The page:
The Science Behind… experimenting with sourdough starters

DSC03238

Necessity is the mother of invention.

A few days ago, I found myself without all-purpose flour or bread flour (I blame Preston Yancey’s white bread – it requires 2.5 lbs of flour each time I make it!).  That’s not too big of a deal for my bread, since I can always switch to making a 100% whole wheat.

Cider Bread & Big Changes *UPDATE

But this time?  I had a sourdough starter to feed!

 

When I feed my starter, I tend to discard nearly all of it, and only feed it enough for the next batch of dough I need it for.  That means, for my 1-2-3 bread, I need 120g of starter.  So I’ll add 75g of flour and 60g of water and that’s it.

I added the rye flour and hoped for the best.  After letting it sit overnight, the starter seemed active, I added it to my dough, and the bread came out perfectly, with a hint of rye flavor.

DSC02785

It got me thinking – is there a difference between a starter made with white, whole wheat or rye flour?  Can I feed the starter with any type of flour I want, and are the flours interchangeable?

I decided to find out.  First though, a little refresher on what starter is and what it does.

DSC03194

What we call sourdough starter is a combination of wild yeasts (Saccharomyces exiguus, as opposed to saccharomyces cerevisiae found in instant yeast or active dry yeast) and the bacteria lactobacillus acidophilus.  The yeasts and lactobacillus culture live in a symbiotic relationship where the yeasts consume sugars that are broken down by enzymes in the flour, and the lactobacillus regulate the speed at which the enzymes break down the sugars so the yeast always has something to eat and doesn’t release carbon dioxide too quickly, before the gluten has time to form a strong net to trap the gases.

DSC02783

So, what happens if the enzymes break up all the starches into sugars?  If all the starches turn into sugars,  the yeast organisms feed off the sugars in flour and reproduce quickly.  If they grow too numerous, they can exhaust the amount of sugar in the flour and will look for other sources of food – namely, gluten.  This is particularly bad because they don’t convert back once sugars are reintroduced.  Which means, if you add a transformed starter to a regular dough (one that now chows down exclusively on gluten), the dough will start forming gluten beautifully, and look great, until the yeast eat up all the gluten, at which point the dough becomes a runny mess and you can’t do anything with it except throw it out.

Make sense?  We want to make sure the enzymes are slowed down before this happens.  Enter lactobacillus acidophilus.

DSC03200

lactobacillus is also present in yogurt

The lactobacillus isn’t that important in white or whole wheat breads, because wheat flours don’t contain a whole ton of amylase enzymes (the ones that break down the starch into sugars).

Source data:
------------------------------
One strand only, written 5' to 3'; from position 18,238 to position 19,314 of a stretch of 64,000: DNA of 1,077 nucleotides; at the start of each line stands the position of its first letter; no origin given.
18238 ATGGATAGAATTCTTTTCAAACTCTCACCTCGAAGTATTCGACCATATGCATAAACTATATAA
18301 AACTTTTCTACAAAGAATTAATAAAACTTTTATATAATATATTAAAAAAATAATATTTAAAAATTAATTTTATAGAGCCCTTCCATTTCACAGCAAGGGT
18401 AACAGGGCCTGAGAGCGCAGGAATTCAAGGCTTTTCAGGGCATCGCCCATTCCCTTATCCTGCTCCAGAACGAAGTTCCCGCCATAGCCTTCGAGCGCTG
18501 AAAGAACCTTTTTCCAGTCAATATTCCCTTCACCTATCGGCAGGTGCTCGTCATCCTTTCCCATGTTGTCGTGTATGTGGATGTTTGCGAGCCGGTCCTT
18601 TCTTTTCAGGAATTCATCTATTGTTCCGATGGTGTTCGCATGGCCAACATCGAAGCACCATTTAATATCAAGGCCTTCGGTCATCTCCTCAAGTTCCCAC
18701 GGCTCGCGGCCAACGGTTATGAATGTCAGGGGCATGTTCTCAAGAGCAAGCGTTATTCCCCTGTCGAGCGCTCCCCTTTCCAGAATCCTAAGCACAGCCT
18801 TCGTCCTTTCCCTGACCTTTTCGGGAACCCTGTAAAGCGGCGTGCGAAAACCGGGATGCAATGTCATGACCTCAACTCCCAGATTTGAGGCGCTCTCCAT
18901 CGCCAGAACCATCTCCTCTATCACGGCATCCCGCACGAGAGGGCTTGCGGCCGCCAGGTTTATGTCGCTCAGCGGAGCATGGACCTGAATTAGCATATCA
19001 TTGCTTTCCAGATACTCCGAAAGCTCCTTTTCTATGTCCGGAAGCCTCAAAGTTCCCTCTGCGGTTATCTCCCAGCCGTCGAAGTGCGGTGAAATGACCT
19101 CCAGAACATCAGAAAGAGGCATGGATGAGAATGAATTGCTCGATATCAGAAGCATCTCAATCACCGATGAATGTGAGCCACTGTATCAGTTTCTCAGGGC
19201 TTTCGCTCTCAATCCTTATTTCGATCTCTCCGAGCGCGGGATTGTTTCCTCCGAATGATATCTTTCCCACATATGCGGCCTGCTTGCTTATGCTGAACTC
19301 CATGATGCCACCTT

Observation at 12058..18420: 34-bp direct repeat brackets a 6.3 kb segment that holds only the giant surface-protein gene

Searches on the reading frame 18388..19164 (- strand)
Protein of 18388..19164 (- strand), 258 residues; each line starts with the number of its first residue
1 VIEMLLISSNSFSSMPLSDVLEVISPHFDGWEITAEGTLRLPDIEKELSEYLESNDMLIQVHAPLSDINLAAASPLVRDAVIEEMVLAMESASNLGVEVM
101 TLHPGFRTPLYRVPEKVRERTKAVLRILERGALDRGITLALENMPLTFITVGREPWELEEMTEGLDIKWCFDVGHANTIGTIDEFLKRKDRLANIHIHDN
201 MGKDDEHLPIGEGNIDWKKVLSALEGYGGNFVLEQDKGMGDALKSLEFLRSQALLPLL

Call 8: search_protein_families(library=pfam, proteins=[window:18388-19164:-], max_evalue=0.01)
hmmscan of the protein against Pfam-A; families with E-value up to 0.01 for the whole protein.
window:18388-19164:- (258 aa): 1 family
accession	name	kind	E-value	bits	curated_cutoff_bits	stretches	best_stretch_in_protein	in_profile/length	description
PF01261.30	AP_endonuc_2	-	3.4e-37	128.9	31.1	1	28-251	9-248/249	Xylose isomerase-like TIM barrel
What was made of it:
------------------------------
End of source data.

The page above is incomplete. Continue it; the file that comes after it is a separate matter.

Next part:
Rye flour, on the other hand, has lots of amylase.  Lots of smarter bakers than me agree that rye breads turn out better when they are made with sourdough starter because it regulates the amylase enzymes and prevents it from turning all the starches into sugar which results in rubbery, mushy bread.

So, is good rye bread only possible with rye starter?

Nope.  I’ve had good luck with sourdough starters made from all-purpose flour, whole wheat flour, and rye flour.  The only difference it makes is if you want a 100% rye bread.

DSC03260

What I’ve found from my own experience and corroborated by strangers on the internet (here, here and here) is that the flour you use to feed your starter has very little impact on its overall yeast composition and starch to sugar enzyme action.

Where it does make a difference is in the taste.  If it makes up a substantial portion of your finished dough, (by that I mean more than 20% by weight) it can affect the taste of your dough, but only in a good way.  Breads taste better when they are a mix of different flours – it adds a little more complexity.

DSC03209DSC02883

So feel free to experiment with your sourdough starter when you feed it.  It’s super easy to do.  After I’ve used up most of my starter, I’ll just feed it again with a different flour, and it comes back to life just as vigorously as before.

That’s the science behind… using different flours in your sourdough starter.  If there’s something you didn’t find clear, please let me know in the comments!

Leave a Reply

Fill in your details below or click an icon to log in:

WordPress.com Logo

You are commenting using your WordPress.com account. Log Out / Change )

Twitter picture

You are commenting using your Twitter account. Log Out / Change )

Facebook photo

You are commenting using your Facebook account. Log Out / Change )

Google+ photo

You are commenting using your Google+ account. Log Out / Change )

Connecting to %s